Combine Credit Cards

Discussion in 'General Discussion | Credit Cards' started by benids, Nov 14, 2013.  |  Print Topic

  1. benids

    benids Member

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    Long time reader and first time posting but figured this audience caries a lot of credit cards. There's a new product: Coin. It combines all your cards into one electronic card. At purchase you can choose which card to use. It's got some cool features and they are offering them for half price ($55 with shipping, normal will be $105) right now in a limited pre-sale. Unfortunately they won't ship until summer 2014.

    I'd greatly appreciate people using my referral link for this: https://onlycoin.com/?referral=VoShcxgA

    Thanks!


    Edit: Forgot to note, this card has no chip and is targeted at the USA. Presumably the swiping will work while abroad though.

    It holds 8 cards, which lets me lighten my wallet considerably. I suppose you could get more than one and reduce your card weight to 1/8 of what it is now.

    Additional edit: This is pre-sale is a crowdfunding venture to get the start up going. Technically there is a risk that you will not receive a card and not get your money back. The goal though is $50,000 (here) which is only 1,000 cards which seems more than feasible to me.
     
    Last edited: Nov 14, 2013
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  2. Mike Reed

    Mike Reed Gold Member

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    It holds an unlimited number of cards. You enter them in the app, then choose 8 to sync to the device. You can switch which cards it "carries" at any time.

    Interesting device, but not something I'd pay for, especially with what looks like the final push towards opening the doors to chip & pin in the US.

    You neglect to mention that the $50 price is actually a bid to crowdfund the startup... and that their target MSRP if funded is $100. No guarantees.
     
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  3. benids

    benids Member

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    I'm really looking forward to getting chip & pin in the US! What is the "final push" you're seeing? Banks are increasing the number of US chip & sign but I haven't seen anything else.

    I doubt the onset of chip & pin will render swipe and sign obsolete, particularly given that you can get away with swipe and sign most of the time in Europe.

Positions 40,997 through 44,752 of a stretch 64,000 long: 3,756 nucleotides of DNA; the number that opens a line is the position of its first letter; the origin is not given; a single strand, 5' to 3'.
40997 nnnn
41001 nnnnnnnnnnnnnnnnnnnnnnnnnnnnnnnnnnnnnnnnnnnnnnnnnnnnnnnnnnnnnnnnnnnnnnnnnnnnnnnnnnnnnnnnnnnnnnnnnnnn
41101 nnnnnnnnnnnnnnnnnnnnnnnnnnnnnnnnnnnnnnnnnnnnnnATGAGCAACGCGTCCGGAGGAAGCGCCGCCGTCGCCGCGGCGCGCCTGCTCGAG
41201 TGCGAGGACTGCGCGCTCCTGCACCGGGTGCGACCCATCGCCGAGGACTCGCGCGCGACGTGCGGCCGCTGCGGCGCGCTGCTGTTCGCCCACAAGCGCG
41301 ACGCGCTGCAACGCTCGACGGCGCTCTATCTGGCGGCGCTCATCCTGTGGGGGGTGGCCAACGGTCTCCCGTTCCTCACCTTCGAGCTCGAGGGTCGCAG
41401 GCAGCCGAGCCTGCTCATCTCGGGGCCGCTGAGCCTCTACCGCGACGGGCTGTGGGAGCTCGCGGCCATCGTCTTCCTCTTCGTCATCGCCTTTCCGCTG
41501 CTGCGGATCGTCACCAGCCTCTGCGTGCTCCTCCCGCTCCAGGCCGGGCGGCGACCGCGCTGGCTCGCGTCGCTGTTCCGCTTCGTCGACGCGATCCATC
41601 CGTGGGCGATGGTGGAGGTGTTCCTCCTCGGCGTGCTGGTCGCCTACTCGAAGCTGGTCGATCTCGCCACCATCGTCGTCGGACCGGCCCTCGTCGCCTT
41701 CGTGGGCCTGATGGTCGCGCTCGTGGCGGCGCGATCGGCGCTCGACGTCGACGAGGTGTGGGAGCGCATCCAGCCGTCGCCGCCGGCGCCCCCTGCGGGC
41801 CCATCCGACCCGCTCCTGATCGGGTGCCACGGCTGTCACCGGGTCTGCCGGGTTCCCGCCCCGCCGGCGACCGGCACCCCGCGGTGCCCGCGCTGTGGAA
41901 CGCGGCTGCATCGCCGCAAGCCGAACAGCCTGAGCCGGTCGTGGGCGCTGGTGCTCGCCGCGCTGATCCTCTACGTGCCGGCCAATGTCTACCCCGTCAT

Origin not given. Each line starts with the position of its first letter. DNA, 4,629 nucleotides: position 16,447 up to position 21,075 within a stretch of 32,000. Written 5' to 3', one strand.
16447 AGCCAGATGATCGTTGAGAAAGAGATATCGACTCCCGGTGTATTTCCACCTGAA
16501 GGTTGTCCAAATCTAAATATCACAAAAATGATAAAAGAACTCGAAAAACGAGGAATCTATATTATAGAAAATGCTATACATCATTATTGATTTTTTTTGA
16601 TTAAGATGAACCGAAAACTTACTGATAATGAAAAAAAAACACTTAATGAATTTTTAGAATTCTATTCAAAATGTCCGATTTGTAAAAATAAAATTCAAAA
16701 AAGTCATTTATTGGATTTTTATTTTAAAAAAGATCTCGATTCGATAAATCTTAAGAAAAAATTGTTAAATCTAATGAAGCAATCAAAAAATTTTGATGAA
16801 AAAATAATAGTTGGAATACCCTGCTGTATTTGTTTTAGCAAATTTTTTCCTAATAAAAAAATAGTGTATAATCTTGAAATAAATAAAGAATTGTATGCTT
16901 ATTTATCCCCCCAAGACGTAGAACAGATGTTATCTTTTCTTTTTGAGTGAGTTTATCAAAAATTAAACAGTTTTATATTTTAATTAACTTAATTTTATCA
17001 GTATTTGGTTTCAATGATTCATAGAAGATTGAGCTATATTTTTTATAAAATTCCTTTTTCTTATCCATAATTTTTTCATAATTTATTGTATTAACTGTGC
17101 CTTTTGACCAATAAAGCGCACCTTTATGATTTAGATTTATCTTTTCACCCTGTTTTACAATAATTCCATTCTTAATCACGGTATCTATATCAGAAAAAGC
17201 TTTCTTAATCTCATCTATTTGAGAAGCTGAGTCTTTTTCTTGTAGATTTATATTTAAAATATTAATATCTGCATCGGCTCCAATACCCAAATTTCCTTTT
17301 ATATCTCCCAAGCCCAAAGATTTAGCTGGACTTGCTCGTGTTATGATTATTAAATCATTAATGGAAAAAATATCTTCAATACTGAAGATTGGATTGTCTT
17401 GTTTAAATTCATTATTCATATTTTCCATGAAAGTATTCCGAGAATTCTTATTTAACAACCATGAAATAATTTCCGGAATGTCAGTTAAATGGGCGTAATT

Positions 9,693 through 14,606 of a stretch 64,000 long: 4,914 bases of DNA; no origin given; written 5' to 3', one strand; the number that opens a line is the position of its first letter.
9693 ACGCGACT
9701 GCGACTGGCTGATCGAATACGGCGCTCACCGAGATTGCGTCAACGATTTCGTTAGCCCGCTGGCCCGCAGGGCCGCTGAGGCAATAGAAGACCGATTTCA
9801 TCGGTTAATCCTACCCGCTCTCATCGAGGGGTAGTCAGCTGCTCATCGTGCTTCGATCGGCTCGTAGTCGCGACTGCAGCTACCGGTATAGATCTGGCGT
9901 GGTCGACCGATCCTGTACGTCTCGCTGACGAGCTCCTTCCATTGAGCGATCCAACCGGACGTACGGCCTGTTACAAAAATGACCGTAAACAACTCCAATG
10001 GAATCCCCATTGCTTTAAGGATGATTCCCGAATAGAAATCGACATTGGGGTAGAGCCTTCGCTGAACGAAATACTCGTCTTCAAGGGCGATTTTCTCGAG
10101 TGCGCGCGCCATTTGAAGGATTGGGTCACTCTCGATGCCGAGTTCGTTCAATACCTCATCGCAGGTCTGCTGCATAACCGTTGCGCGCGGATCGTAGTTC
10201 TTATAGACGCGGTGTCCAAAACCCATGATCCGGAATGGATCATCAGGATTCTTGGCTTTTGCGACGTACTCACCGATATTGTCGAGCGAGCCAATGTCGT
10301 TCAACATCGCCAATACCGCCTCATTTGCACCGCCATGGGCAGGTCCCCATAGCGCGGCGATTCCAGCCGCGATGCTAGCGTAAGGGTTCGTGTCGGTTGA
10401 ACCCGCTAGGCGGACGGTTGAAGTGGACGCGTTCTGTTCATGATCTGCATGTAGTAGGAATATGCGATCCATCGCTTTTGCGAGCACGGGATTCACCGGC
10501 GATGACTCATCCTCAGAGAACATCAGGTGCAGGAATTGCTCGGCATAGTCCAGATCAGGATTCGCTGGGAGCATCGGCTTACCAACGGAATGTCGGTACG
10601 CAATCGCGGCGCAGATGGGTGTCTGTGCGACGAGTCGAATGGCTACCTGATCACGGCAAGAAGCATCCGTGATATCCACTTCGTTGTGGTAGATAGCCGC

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  4. Mike Reed

    Mike Reed Gold Member

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    I'm finally seeing more and more larger institutions offer Chip & Pin (USAA, most recently). I'll be carrying my USAA credit card (which gets no other real use) on a RTW trip for those things that only take Chip & Pin (because they have a FTF on their card). Otherwise, I'll use my chip & signature AMEX Plat.
     
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  5. Sammich

    Sammich Gold Member

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    The only concern I have with Chip & Pin is how they changed up the ToC of using the card. Something along the lines of: if someone uses your PIN to complete the purchase you're liable of the charges.
     
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  6. benids

    benids Member

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    Funny thing is the only times I've been unable to use a card due to lack of chip have been subways/metros and even then I have at least a 70% success rate with swipe.

    I also find chip and sign to be worthless. I've never been anywhere that accepted chip and sign but did not accept swipe and sign.
     
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  7. JoeCortez

    JoeCortez Silver Member

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    Personally, I'm very interested in this project, because there have been so many times where I've wanted to pay with a certain card, but don't want to carry around a wallet full of plastic just in the event that I might get to use one. This is remarkably similar to Echo (http://getprotean.com/), except it appears that Coin can hold 8 cards as opposed to Echo's three.